Many public sector employees are postponing retirement and working well beyond the traditional age of retirement (65). Even with the great resources available through the Arizona State Retirement System (ASRS), the influx of information can be overwhelming for your employees as they approach retirement age and Medicare eligibility. As a result, they could be passing up a comprehensive health insurance plan that’s a better fit for their needs and the needs of your organization.
The greater your education and communication efforts are on the topic of Medicare, the higher likelihood your employees will understand their coverage options and select the most appropriate plan. So, how can you as an employer or HR professional help educate your 65+ employees on the intricacies and benefits of Medicare? Let’s start by reviewing a few basics about Medicare.
What is Medicare?
Medicare is a federal health insurance program for eligible U.S. citizens and legal residents, that’s funded in part by the taxes you pay while working. There is no group or family coverage, Medicare is individual health insurance that you become eligible for once you meet any one of the requirements.
When Are You Eligible for Medicare?
If you or your spouse have contributed payroll taxes to Medicare throughout your working life, you are eligible for Medicare when you reach age 65 – regardless of your income or health status. You must also be a U.S. citizen or legal resident who has lived in the United States for at least 5 consecutive years.
You could be Medicare-eligible at any age with a qualifying disability or end-stage diagnosis of ALS or renal disease.
What Does Medicare Cover?
Medicare has different parts that help cover specific services.
- Medicare Part A (inpatient)
- Medicare Part B (outpatient)
- Medicare Part C (Medicare Advantage plans)
- Medicare Part D (prescription drug coverage)
Original Medicare is the combination of Part A and B. Medicare Part A helps cover inpatient hospital stays and skilled nursing care. Medicare Part B helps cover doctor visits and outpatient care.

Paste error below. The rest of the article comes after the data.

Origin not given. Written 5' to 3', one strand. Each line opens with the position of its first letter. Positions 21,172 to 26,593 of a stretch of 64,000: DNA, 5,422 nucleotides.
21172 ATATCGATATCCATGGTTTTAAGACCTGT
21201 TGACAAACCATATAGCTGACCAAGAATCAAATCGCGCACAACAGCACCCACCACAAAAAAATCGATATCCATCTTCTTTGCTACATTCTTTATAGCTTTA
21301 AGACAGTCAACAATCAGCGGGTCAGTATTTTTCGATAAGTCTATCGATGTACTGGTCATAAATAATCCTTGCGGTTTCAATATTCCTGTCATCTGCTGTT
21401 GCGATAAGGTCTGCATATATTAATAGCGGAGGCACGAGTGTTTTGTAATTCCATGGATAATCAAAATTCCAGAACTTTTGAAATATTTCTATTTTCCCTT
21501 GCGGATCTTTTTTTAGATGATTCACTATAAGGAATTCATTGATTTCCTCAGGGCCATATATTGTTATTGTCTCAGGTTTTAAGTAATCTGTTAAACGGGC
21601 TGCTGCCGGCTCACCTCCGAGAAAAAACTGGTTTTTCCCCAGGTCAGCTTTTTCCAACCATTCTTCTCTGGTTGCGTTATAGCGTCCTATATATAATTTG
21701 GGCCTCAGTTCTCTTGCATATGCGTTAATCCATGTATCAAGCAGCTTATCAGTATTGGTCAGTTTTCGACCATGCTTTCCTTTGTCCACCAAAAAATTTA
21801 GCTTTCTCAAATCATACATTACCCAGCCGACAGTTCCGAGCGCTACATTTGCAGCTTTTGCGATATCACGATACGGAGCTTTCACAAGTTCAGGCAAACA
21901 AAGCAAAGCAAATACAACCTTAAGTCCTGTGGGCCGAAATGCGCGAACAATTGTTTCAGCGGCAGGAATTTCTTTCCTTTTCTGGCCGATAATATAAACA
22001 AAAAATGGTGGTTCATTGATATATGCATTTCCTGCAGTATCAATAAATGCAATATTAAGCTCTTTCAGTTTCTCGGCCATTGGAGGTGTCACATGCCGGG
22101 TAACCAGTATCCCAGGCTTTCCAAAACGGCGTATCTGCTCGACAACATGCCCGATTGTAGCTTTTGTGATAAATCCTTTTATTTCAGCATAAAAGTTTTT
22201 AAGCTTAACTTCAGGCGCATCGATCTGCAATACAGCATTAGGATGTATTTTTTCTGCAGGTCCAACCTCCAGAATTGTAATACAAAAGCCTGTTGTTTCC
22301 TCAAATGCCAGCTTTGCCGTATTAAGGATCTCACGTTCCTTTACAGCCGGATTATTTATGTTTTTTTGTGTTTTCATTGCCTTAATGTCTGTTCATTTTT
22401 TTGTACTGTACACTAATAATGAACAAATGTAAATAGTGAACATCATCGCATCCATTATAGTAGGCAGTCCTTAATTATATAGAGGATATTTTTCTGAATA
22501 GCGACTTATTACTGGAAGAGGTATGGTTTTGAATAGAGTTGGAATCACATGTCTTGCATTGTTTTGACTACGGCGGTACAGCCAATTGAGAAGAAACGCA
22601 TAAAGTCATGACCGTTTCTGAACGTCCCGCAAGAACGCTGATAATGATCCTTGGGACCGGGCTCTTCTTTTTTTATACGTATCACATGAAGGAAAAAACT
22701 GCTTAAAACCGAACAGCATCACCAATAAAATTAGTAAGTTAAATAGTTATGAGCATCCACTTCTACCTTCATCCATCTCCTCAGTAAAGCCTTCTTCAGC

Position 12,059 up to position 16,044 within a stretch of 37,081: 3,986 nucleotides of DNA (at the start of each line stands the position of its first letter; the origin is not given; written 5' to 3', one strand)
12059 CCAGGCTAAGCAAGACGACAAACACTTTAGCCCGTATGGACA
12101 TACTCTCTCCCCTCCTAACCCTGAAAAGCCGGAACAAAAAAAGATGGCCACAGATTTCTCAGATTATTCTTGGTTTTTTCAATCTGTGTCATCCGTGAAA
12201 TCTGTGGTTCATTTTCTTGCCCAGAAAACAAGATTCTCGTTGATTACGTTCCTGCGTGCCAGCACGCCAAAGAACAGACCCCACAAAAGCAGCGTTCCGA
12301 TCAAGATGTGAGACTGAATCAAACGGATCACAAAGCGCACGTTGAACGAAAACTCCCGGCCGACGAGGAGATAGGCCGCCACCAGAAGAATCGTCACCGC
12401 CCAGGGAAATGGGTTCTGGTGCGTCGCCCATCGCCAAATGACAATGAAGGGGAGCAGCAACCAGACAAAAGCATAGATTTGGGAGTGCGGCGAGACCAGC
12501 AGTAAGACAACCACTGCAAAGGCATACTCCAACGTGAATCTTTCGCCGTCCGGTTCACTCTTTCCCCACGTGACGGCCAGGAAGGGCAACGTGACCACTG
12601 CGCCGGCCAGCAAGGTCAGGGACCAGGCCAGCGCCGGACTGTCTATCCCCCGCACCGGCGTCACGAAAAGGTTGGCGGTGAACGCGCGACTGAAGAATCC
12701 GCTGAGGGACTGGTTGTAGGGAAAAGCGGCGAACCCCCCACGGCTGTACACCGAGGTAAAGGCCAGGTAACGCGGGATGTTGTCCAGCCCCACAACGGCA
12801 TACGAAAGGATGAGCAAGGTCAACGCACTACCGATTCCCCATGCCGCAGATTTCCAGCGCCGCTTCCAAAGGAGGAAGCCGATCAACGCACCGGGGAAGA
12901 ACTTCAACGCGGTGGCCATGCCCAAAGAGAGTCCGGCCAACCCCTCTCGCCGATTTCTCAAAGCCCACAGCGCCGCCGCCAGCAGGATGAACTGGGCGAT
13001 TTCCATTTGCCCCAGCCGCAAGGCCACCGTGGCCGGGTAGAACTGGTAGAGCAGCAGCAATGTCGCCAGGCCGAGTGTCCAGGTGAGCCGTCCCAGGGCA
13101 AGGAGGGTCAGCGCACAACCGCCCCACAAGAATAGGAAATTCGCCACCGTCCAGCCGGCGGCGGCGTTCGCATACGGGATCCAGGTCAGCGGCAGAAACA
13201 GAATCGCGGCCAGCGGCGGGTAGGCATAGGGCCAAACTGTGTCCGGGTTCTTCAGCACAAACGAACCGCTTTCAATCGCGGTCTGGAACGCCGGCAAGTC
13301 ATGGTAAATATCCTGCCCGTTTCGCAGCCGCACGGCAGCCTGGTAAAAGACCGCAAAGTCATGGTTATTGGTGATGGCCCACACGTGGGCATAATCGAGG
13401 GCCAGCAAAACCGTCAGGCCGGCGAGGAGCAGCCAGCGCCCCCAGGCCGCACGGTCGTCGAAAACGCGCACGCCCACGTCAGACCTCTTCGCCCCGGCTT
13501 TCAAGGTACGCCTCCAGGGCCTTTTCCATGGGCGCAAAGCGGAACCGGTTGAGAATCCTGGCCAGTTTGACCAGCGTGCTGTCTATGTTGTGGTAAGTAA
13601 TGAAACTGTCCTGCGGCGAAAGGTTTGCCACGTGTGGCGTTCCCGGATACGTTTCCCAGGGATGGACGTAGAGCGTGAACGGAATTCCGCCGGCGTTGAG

There are options for additional coverage with Medicare Part C and D but we’ll stick to the basics today. For more information about Medicare Part C and D, check out this Medicare 101 printable resource.
What Is Not Covered By Original Medicare?
There are out-of-pocket costs associated with Original Medicare and there is no limit to the percentage you may be expected to pay. Original Medicare doesn’t cover prescription drug costs, or routine dental, vision, or hearing care. That’s where supplemental coverage with Medicare Part C (Advantage plans) and D (prescription drugs) comes in.
How Much Does Medicare Cost?
Medicare Part A out-of-pocket costs typically fall within the same categories as your traditional health insurance minus the premium. There is no premium, or fixed monthly amount, for Medicare Part A, but there is a deductible, copays, and coinsurance.
For Medicare Part B, the biggest difference is the premium associated. In 2022, most insureds pay around $170 per month for Part B but it may be further adjusted based on an employee’s income. For a more detailed breakdown of Medicare in Arizona, refer to the ASRS 2022 Medicare Plans video presentation.
Is Medicare Enrollment Automatic?
Enrollment in Medicare is not automatic. The Initial Enrollment Period (IEP) is 7 months long, and it includes your 65th birthday month plus the 3 months before and the 3 months after.
When Should Employees Enroll in Medicare?
Employees opting for Medicare should enroll three months prior to turning 65 so that coverage will be effective beginning the first day of the month they turn 65 or retire after age 65. If employees don’t enroll during their Initial Enrollment Period, they’ll likely have to wait to enroll during Medicare Open Enrollment, which is October 15-December. They may also face higher premiums.
What Should Working Employees Do When They Turn 65?
Once your employees are educated on Medicare and understand their rights and options, they should compare and contrast the benefits of Medicare to their current group health insurance plan. Cost is always the first thing that comes to mind, but here’s a list of all the areas to consider when helping your employees make an educated decision about enrolling in or delaying Medicare.
- Employer contributions vs. Medicare premiums
- Employer plan deductible and coinsurance
- Maximum out-of-pocket
- On-going care or treatment
- Chronic conditions
- Prescription drug use and coverage
- Network hospital and doctor preferences
If your employee chooses to enroll in Medicare, we advise connecting them with a Medicare advocate and expert that can provide personalized advice and help ensure they get enrolled on time and in the right coverage to suit their needs and budget.
If your employee still chooses to stay on their or their spouse’s group health insurance plan they’re essentially choosing to “delay enrolling in Part B.” If they want Medicare benefits later on in retirement, they’ll still have to take action and return their enrollment card before the effective date of Medicare coverage.
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